The parliament and the executive often collaborate to introduce Tax amnesty schemes. They declare previously undisclosed assets or income, often attributing them to gifts received from friends, relatives, or loyal party supporters. Through paying nominal taxes, which are often a fraction of the true value of their assets, they effectively launder their illegal wealth freely, use or invest it without fear of legal repercussions.

Letus create a hypothetical scenario that individuals implicated in illegal asset acquisition were US citizens. They could have faced various legal ramifications under U.S. law. This includes potential charges for money laundering, stemming from transactions involving proceeds of corruption or bribery. This would have led to hefty fines and lengthy imprisonment upon conviction on two accounts, failing to report income or assets gained through illicit means, subjecting them to IRS prosecution and civil penalties and violations of the Foreign Corrupt Practices Act (FCPA) carrying fines and imprisonment and forfeiture to seize properties and assets acquired illegally.

Let us create another hypothetical scenario in which the politicians, bureaucrats, civil and military implicated in the Dubai leaks were US citizens and had acquired assets as gifts from friends, supporters or well wishers. They could face charges of bribery targeting both the giver and recipient for exchanging something of value for official favors. They could face honest services fraud charges for compromising their public duties. Failure to disclose the gift or avoid decisions benefiting the giver could lead to conflict of interest violations requiring to forfeit the gift, facing civil penalties and reputational damage with added consequences of legal risks, potentially tarnishing careers and undermining public trust.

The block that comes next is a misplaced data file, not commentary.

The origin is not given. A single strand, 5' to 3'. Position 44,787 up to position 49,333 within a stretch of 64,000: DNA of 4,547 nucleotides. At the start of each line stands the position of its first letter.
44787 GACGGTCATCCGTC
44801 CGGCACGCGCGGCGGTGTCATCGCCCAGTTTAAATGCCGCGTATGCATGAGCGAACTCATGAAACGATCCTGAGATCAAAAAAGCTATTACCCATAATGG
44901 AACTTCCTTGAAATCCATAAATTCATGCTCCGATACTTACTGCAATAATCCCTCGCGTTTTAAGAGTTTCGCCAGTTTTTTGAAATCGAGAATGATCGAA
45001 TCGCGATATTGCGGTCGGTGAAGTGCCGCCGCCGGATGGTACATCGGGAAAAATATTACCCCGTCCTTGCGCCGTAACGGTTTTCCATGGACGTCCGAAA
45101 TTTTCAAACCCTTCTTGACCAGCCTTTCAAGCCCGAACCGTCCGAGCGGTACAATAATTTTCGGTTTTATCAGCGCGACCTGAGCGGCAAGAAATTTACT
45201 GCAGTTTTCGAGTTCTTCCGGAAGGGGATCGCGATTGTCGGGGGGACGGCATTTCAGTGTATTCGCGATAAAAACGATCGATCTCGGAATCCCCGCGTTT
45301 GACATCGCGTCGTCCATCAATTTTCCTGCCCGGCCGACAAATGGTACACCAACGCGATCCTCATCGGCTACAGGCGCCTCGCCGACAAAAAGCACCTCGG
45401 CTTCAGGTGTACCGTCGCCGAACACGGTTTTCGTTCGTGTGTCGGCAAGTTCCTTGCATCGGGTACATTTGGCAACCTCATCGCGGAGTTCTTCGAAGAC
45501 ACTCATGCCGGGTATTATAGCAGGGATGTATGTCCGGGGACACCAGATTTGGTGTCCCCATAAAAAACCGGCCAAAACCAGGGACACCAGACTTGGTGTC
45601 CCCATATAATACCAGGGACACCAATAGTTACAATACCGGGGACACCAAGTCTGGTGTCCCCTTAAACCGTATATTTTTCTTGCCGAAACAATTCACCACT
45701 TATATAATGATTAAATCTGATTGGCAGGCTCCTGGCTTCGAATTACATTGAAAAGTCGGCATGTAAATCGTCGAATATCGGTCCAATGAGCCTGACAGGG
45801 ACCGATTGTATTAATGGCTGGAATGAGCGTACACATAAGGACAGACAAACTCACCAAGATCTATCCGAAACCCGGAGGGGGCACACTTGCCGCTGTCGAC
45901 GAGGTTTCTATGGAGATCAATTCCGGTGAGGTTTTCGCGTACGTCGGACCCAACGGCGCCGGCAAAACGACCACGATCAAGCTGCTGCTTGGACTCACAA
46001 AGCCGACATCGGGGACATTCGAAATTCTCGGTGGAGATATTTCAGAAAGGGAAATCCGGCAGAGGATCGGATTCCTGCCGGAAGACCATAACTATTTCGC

But we all know with certainty that in Pakistan everyone will get away.